# Two-dimensional bandwidth minimization problem: Exact and heuristic approaches

Abstract

Reducing the bandwidth in a graph is an optimization problem which has generated significant attention over time due to its practical application in Very Large Scale Integration (VLSI) layout designs, solving system of equations, or matrix decomposition, among others. The bandwidth problem is considered as a graph labeling problem where each vertex of the graph receives a unique label. The target consists in finding an embedding of the graph in a line, according to the labels assigned to each vertex, that minimizes the maximum distance between the labels of adjacent vertices. In this work, we are focused on a 2D variant where the graph has to be embedded in a two-dimensional grid instead. To solve it, we have designed two constructive and three local search methods which are integrated in a Basic Variable Neighborhood Search (BVNS) scheme. To assess their performance, we have designed three Constraint Satisfaction Problem (CSP) models. The experimental results show that our CSP models obtain remarkable results in small or medium size instances. On the other hand, BVNS is capable of reaching equal or similar results than the CSP models in a reduced run-time for small instances, and it can provide high quality solutions in those instances which are not optimally solvable with our CSP models. (C) 2020 Elsevier B.V. All rights reserved.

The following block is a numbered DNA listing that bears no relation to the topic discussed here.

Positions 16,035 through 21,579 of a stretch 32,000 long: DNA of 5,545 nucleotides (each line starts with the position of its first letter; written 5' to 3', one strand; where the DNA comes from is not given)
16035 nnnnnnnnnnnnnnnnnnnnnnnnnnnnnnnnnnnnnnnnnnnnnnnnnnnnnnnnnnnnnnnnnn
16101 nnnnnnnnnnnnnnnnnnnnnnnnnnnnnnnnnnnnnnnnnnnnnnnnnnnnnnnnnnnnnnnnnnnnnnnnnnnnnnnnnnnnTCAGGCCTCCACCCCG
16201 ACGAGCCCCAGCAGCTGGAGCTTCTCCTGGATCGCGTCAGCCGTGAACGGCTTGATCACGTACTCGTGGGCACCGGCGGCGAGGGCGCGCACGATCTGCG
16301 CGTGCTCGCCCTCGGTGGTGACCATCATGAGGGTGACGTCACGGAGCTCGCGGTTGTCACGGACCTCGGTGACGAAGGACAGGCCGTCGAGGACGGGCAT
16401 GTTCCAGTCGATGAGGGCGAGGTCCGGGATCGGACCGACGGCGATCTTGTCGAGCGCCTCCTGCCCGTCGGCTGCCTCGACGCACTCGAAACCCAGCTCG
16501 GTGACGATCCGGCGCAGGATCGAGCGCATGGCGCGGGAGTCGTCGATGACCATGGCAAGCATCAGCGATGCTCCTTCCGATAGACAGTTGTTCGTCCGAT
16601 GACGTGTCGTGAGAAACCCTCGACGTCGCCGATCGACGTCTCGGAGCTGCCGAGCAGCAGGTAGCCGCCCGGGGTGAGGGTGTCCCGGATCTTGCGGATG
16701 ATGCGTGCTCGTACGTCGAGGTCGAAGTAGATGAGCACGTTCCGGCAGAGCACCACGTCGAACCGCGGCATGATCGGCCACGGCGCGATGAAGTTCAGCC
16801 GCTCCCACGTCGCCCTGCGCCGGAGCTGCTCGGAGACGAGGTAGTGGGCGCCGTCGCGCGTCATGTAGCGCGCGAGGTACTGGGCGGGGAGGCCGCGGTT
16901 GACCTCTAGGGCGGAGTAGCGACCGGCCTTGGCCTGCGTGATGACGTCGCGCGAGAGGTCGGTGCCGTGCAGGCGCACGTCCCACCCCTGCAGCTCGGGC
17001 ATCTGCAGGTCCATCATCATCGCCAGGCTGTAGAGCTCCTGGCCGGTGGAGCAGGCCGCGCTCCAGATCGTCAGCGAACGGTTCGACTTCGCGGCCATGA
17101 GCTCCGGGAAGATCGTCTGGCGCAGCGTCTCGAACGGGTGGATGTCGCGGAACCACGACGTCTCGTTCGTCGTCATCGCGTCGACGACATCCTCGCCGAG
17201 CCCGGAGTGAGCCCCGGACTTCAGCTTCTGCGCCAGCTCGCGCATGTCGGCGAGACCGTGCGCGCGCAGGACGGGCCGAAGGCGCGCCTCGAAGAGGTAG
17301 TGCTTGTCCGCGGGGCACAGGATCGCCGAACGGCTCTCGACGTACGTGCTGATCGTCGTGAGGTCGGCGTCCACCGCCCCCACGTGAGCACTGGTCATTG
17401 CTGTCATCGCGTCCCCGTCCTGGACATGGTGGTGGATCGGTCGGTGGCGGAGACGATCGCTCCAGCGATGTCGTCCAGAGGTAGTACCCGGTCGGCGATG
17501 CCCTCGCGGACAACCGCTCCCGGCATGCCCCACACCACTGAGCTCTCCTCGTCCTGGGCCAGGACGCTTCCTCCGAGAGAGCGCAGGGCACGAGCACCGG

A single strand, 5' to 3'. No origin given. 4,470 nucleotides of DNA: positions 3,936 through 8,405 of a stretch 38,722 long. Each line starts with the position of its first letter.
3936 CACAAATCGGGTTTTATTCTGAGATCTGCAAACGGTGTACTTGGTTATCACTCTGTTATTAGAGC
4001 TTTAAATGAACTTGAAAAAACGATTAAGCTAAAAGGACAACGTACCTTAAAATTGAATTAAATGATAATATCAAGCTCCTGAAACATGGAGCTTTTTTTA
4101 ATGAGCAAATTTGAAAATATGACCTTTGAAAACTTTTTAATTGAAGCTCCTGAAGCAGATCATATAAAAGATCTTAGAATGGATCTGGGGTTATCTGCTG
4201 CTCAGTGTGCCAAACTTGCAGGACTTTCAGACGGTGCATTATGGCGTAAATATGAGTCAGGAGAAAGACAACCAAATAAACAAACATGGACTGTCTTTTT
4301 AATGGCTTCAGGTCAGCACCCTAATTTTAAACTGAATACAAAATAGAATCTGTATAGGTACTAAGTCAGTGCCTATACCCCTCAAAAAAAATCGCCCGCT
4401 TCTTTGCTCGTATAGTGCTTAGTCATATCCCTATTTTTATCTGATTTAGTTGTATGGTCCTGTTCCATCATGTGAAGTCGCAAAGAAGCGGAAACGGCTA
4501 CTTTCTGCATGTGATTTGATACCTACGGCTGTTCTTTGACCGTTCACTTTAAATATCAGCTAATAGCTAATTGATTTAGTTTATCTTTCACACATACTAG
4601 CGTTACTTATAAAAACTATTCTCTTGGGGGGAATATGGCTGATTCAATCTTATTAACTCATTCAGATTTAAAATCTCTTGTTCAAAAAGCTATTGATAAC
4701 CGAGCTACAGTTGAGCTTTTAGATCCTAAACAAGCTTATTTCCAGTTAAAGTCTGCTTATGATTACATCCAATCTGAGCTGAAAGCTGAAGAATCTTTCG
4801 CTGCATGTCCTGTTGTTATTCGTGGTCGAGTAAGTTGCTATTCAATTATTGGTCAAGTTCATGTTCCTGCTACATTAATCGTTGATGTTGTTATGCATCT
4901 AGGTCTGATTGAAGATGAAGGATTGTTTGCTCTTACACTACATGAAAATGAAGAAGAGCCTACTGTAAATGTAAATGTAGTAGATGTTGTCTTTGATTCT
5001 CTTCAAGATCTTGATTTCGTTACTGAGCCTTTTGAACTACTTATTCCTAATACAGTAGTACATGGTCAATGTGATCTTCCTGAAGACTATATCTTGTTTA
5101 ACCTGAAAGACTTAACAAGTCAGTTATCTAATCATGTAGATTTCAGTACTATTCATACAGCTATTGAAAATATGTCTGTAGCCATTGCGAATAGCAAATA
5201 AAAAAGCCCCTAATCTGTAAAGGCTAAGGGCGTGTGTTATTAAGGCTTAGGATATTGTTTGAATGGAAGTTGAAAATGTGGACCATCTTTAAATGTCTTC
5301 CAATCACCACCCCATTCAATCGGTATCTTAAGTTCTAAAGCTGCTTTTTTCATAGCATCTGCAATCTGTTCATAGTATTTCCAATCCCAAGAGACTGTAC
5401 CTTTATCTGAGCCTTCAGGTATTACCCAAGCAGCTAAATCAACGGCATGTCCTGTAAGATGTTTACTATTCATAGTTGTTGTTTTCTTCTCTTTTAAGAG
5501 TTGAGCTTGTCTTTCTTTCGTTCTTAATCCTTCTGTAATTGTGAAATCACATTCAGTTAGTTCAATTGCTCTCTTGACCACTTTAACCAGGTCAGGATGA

Description

The bandwidth minimization problem (BMP) and its variants have been extensively studied in the literature for their applica- tions in the context of circuit layout, Very Large Scale Integration (VLSI) design, or network communications [1–3]. Formally, this family of problems is defined as follows. Let H = (VH , EH ) and G = (VG,EG) be a host graph and a guest graph, respectively, and let φ be an injective function (usually known as labeling or embedding) of the guest graph to the host graph, i.e., φ : VG −→ VH . Then, the bandwidth (cost) of this labeling is computed as: B(G,φ)= max dH(φ(u),φ(v)), (1) (u,v)∈EG where the function dH (x, y) computes the distance between x and y in H. The optimal bandwidth of G, relative to the host graph H, is then defined as the minimum B(G, φ) value considering the set of all possible labelings Φ of G. In mathematical terms, B⋆(G) = min B(G, φ) . (2) φ∈Φ

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